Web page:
Debate over slavery, abortion has parallels, author says
Author William Federer has one foot in the field of U.S. history and another in the current abortion debate in the United States.
He finds many comparisons between the issues of slavery and abortion and the U.S. Supreme Court decisions that allowed them.
A Mary Mother of the Church parishioner, Federer has written several books on history, including one on George Washington Carver, who was born into slavery in Diamond, Mo., around 1864 and became one of the most prominent scientists and inventors of his time. Federer is a member of the board of the Dred Scott Heritage Foundation. Scott, a slave who sued for his freedom, "stood for the greatness of America -- that all men are created equal. It is a Judeo-Christian ideal, going back to Genesis, that other belief systems do not have," Federer said. "America is based on the idea that everyone is equal no matter whether they are Muslim, Hindu .... we're all made in the image of God."
Dred Scott and his wife, Harriet, stood for that ideal, Federer said, made in the image of their creator.
The tie-in with the abortion issue is eerie, he noted. "They're both a matter of geography. With the slavery issue, in Missouri you were a slave but if you were two inches over the border in Illinois, you were free. With abortion, if you're two inches outside the womb, you're free, but if you're inside you're property."
The Dred Scott case, in its final ruling by the U.S. Supreme Court, stated that a human being is property, Federer said, and the Roe vs. Wade case says the same.
Prior to the Civil War the country was divided, with some exceptions, into five general categories of views, he said.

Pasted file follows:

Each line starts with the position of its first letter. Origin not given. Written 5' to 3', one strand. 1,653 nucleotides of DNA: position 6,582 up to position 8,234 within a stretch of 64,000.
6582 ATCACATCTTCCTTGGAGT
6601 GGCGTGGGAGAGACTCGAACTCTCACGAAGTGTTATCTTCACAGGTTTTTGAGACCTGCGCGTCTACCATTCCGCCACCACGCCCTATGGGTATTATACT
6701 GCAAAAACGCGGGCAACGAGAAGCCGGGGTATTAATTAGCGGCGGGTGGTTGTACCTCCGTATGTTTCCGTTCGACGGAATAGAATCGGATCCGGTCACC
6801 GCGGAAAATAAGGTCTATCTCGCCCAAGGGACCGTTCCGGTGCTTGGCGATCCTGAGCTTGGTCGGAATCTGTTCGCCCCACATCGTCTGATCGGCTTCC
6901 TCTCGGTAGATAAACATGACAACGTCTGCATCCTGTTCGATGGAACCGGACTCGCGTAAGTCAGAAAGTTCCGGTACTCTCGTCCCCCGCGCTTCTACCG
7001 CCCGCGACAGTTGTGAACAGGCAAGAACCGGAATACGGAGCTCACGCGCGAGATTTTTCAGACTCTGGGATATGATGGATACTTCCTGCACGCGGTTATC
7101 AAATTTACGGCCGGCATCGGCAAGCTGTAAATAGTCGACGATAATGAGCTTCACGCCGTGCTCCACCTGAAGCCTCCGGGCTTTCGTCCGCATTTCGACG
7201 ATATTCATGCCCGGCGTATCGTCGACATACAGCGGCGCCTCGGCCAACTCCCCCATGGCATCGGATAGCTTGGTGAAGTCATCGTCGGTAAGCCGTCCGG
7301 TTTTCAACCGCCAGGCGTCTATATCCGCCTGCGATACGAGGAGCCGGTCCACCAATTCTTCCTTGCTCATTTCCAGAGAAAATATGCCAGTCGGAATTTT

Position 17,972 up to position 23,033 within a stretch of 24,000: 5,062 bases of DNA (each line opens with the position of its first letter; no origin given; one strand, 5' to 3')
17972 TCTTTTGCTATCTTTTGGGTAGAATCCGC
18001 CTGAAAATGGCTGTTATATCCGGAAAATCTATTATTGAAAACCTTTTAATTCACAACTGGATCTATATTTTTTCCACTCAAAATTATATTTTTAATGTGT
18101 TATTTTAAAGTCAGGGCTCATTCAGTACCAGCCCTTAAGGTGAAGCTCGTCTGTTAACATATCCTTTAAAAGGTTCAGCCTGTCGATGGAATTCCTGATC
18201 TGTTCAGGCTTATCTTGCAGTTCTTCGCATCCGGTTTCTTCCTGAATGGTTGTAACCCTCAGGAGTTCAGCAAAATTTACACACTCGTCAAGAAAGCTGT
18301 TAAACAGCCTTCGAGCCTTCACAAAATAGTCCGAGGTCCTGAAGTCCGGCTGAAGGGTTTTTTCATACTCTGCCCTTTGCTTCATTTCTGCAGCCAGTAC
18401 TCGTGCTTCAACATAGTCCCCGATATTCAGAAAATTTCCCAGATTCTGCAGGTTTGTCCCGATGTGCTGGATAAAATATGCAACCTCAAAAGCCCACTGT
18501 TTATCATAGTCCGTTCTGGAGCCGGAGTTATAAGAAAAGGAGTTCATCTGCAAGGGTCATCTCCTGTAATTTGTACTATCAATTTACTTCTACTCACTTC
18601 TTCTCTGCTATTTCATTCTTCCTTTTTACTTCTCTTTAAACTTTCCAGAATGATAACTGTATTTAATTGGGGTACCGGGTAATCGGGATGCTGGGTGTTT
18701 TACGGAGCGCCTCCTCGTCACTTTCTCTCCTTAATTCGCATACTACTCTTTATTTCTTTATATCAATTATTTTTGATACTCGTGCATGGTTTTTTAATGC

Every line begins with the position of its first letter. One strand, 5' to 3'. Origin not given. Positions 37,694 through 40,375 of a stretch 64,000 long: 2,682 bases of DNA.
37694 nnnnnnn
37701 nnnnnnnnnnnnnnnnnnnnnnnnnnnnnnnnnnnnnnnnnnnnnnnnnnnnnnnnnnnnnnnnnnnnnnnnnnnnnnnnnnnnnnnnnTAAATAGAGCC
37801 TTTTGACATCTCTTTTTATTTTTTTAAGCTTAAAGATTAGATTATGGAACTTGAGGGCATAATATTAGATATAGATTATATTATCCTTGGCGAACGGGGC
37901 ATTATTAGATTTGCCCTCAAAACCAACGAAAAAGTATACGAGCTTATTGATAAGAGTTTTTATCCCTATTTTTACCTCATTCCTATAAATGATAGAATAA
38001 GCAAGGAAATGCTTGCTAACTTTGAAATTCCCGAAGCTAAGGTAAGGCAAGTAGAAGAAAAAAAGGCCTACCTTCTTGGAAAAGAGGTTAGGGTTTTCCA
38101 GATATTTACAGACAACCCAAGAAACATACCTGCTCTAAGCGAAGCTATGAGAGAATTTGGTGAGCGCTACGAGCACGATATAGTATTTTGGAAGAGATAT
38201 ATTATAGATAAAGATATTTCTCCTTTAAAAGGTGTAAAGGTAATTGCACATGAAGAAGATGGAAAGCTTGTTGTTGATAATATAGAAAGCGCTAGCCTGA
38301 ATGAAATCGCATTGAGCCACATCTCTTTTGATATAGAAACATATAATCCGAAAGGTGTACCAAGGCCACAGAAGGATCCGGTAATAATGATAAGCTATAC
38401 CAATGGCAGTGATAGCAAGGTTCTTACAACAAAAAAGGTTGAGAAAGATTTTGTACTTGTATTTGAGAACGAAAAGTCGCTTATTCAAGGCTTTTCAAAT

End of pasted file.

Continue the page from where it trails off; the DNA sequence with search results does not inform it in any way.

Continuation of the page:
â€¢ The extreme radical Republican North, wanting slavery to end immediately.
â€¢ The moderate Republican North, saying slavery is wrong but the country has to transition out of it over time.
â€¢ The practical neutral view, believing that what is important is money, jobs, tariffs and taxes.
â€¢ The moderate Democrat South, saying slavery is wrong but the country must allow it while ensuring it is rare and fair with slaves treated humanely.
â€¢ The extreme Democrat South, viewing slavery as a good thing for the country that needs to be expanded into new territories, with people in the North who are against slavery forced to participate in it through the fugitive slave law, a federal mandate that forced those in the North to help capture fugitive slaves.
Today, Federer said, "we have our country divided in the same categories." With some exceptions, they are:
â€¢ The right-wing Republicans, saying abortion must end immediately.
â€¢ The moderate Republicans , wanting to transition away from abortion over time.
â€¢ The practical neutral view, believing what is important is money, jobs, taxes, the economy.
â€¢ The moderate Democrats, saying abortion is wrong but the country must allow it while ensuring it is rare and safe.
â€¢ The extreme Democrats, saying abortion is a good thing that must be expanded through U.N. policies and a U.S. Health and Human Services mandate, which "like the fugitive slave law is forcing people who are against abortion to participate in paying for it."
The late president Ronald Reagan once said that President Abraham Lincoln "recognized we could not survive as a free land when some are seen as not fit to be free. Likewise, we cannot survive when some can decide that others are not fit to live and should be allowed to be aborted," Federer quoted.
Lynne Jackson, great-great granddaughter of Dred and Harriet Scott, said she too is against abortion, noting that Scriptures show that there's a life in the womb. "And I don't believe we have a right to end it," she said.
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